I just hope it's more successful than a similar project which opened here in the UK in 2003 which involved building a new freeway to bypass a congested freeway which ran through the urban area. Unfortunately the high tolls put people off and traffic congestion on the old (free) route continues to plague the area. To use the 27 mile road one way during the week is roughly $7.60 so someone making a return journey will pay over $15.
Some of us do know about the M6 Toll and other important British roads, so please feel free to refer to them by name.
I've only driven through Phoenix during one week last February and the section of I-10 near Sky Harbor was slow running when I used it but away from the central area it flowed fine so perhaps an extension of Loop 101 and Loop 202 around the southwest of Phoenix could be the answer rather than a toll road which could potentially put some people off using it if the tolls are expensive.
A Loop 202 bypass southwest of Phoenix is already planned--this is the South Mountain Corridor. It is controversial however, with construction not scheduled to begin for several years, and the scope keeps changing (at one point it was supposed to be 10-lane but this has apparently been reduced to 6 lanes).
Toll roads are only feasible if there are no alternates, or if tolls are low enough. In case of the M6 Toll, the tolls are obviously too high. They need to do some serious cost-benefit surveys based on realism.
It is not always the case that reducing prices increases patronage, or vice versa. Demand for the M6 Toll is low, but fairly inelastic with regard to price, and the concessionaire's pricing policies nowadays seem oriented at managing downside risk. Those who won't use a toll road at all (especially if paying on their own) can avoid the M6 Toll just as well at £5 (or whatever it is now) per transit as at £3 per transit. The higher toll, charged across a steady traffic, gives the concessionaire a better chance of meeting its loan charges (the M6 Toll loses money when interest is figured in).
I assume they want to build a toll road south of Phoenix to bypass the downtown area? The main problem is traffic volumes are probably low, even if it was untolled and no new sprawl would appear.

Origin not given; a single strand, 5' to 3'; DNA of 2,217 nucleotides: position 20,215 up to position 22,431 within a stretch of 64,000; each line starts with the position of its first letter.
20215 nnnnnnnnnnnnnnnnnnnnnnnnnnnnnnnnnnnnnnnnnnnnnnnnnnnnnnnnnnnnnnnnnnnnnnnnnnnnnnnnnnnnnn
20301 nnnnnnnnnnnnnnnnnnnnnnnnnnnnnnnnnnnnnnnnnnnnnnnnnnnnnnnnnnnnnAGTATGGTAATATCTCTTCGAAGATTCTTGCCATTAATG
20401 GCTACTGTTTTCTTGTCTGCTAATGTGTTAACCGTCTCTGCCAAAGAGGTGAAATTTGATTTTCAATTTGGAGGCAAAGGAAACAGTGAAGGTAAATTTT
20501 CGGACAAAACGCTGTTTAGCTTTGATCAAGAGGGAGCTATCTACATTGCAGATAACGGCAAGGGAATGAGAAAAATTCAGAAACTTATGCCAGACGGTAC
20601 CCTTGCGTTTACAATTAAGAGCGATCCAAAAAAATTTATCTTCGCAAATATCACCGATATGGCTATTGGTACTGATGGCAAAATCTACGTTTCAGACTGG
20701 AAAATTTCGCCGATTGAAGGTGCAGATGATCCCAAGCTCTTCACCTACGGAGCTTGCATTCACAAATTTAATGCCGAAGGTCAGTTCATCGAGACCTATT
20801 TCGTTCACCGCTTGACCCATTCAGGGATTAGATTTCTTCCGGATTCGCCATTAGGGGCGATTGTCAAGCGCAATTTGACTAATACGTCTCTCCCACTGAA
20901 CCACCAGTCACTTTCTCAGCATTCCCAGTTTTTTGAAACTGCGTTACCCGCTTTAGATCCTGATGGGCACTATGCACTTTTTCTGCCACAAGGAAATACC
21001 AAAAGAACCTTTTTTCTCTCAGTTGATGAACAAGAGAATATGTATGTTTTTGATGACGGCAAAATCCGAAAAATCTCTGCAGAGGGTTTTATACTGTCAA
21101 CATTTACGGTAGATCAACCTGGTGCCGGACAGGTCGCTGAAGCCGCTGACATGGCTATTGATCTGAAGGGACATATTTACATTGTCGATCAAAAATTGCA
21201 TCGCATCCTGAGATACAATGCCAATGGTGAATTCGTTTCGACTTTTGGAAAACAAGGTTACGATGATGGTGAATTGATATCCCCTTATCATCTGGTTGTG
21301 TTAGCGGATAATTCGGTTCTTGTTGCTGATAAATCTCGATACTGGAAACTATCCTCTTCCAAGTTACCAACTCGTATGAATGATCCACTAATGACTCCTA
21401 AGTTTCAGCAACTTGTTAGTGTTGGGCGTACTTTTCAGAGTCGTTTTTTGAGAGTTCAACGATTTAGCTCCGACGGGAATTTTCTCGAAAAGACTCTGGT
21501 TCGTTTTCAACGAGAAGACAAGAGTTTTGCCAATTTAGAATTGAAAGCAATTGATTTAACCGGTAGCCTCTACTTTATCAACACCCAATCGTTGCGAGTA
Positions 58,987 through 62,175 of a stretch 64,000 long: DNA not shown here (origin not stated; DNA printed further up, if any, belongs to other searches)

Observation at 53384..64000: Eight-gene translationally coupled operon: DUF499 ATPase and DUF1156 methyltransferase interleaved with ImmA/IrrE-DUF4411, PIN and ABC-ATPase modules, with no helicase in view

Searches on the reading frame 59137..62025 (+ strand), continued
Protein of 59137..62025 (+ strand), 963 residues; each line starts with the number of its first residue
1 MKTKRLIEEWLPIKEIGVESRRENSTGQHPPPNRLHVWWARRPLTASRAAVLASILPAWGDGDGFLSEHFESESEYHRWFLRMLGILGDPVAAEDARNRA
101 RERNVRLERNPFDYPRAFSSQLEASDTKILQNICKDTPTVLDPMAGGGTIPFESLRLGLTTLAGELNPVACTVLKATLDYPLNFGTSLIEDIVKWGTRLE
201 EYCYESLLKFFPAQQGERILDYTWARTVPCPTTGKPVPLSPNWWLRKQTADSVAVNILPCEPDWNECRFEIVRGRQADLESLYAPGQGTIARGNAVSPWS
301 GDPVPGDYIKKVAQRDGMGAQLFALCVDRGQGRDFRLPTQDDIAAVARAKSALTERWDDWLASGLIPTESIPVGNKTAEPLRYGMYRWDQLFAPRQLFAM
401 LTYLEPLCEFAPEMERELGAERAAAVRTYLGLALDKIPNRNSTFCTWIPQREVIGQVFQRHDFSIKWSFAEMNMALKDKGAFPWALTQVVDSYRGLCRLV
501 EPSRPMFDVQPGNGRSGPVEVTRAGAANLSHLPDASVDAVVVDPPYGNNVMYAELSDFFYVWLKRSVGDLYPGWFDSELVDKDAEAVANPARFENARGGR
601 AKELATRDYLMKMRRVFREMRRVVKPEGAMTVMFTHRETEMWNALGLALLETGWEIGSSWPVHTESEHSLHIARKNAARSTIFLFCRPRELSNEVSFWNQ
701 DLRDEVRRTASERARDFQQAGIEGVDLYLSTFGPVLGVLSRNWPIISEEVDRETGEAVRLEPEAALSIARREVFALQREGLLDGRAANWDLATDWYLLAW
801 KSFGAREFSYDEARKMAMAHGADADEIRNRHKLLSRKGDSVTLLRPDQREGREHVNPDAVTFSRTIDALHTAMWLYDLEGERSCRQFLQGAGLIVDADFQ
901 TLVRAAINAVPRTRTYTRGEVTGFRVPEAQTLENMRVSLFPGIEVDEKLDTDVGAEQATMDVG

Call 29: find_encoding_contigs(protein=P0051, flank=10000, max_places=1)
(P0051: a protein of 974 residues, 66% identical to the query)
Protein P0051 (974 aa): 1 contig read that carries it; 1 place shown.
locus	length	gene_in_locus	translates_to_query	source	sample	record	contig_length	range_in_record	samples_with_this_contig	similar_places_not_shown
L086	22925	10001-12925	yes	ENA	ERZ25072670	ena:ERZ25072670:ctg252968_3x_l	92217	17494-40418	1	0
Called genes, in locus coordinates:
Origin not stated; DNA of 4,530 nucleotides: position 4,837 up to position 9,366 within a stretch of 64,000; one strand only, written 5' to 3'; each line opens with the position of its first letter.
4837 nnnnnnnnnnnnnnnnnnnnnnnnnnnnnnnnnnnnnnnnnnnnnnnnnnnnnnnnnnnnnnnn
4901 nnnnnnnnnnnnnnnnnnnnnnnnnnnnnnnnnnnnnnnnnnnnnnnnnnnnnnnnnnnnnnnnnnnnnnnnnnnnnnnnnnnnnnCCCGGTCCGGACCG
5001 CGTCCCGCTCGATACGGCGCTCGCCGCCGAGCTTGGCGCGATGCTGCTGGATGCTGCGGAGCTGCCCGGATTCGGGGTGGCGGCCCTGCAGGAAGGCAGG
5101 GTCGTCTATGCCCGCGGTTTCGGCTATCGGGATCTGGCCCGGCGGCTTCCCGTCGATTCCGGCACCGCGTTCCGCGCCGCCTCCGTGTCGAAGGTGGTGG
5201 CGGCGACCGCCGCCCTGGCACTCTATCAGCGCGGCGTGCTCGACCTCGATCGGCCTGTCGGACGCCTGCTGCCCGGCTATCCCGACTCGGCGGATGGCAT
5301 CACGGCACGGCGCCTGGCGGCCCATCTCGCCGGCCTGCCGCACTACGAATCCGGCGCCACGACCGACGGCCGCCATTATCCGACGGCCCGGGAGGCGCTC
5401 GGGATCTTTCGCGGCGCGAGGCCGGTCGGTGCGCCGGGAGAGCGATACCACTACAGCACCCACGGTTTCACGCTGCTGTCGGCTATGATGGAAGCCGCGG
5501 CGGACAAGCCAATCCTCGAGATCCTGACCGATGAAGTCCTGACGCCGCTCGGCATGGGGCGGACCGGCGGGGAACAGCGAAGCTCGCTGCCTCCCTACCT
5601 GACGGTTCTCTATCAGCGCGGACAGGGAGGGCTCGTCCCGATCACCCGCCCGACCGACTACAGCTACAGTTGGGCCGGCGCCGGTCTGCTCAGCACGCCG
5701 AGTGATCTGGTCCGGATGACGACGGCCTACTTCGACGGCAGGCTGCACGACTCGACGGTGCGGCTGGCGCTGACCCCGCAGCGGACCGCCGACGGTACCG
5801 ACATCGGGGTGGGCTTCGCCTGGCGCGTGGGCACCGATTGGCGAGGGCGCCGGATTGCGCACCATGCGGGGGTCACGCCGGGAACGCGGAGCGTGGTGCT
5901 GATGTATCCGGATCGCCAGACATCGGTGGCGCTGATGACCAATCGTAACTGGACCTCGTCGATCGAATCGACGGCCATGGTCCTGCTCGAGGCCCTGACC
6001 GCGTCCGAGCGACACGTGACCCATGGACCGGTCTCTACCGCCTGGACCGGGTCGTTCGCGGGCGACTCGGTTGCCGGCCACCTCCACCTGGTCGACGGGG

AIUI, the South Mountain Corridor is to be untolled. The toll road under consideration sounds like the long-mooted I-10 Phoenix-Tucson bypass, the most feasible alignments for which cross current I-10 between Phoenix and Tucson, thus allowing the project to be decomposed as separate Phoenix and Tucson bypasses.
Traffic volumes on I-10 west of Phoenix are only around 20,000 AADT. If 50% of that traffic has a destination or origin in the Phoenix area, that leaves only 10,000 AADT potential traffic for a tolled bypass. Given the resistance of the American public and truckers to toll roads, I'm afraid traffic volumes would be way to low.
I don't think it is toll-viable either, but much depends on the degree of development in the Phoenix-Tucson corridor. Part of the appeal of an I-10 bypass toll road is to serve anticipated new development in Pinal County, between Phoenix and Tucson. A bypass freeway would improve accessibility in Pinal County and allow greater specialization of existing I-10 to serve medium-distance traffic. A bypass freeway in Pinal County would make a lot of sense (as much sense as the Kansas Turnpike between Emporia and Kansas City, for example) if one of the small communities grew to the size of Topeka within two or three decades, for which there is a lot of precedent in Arizona.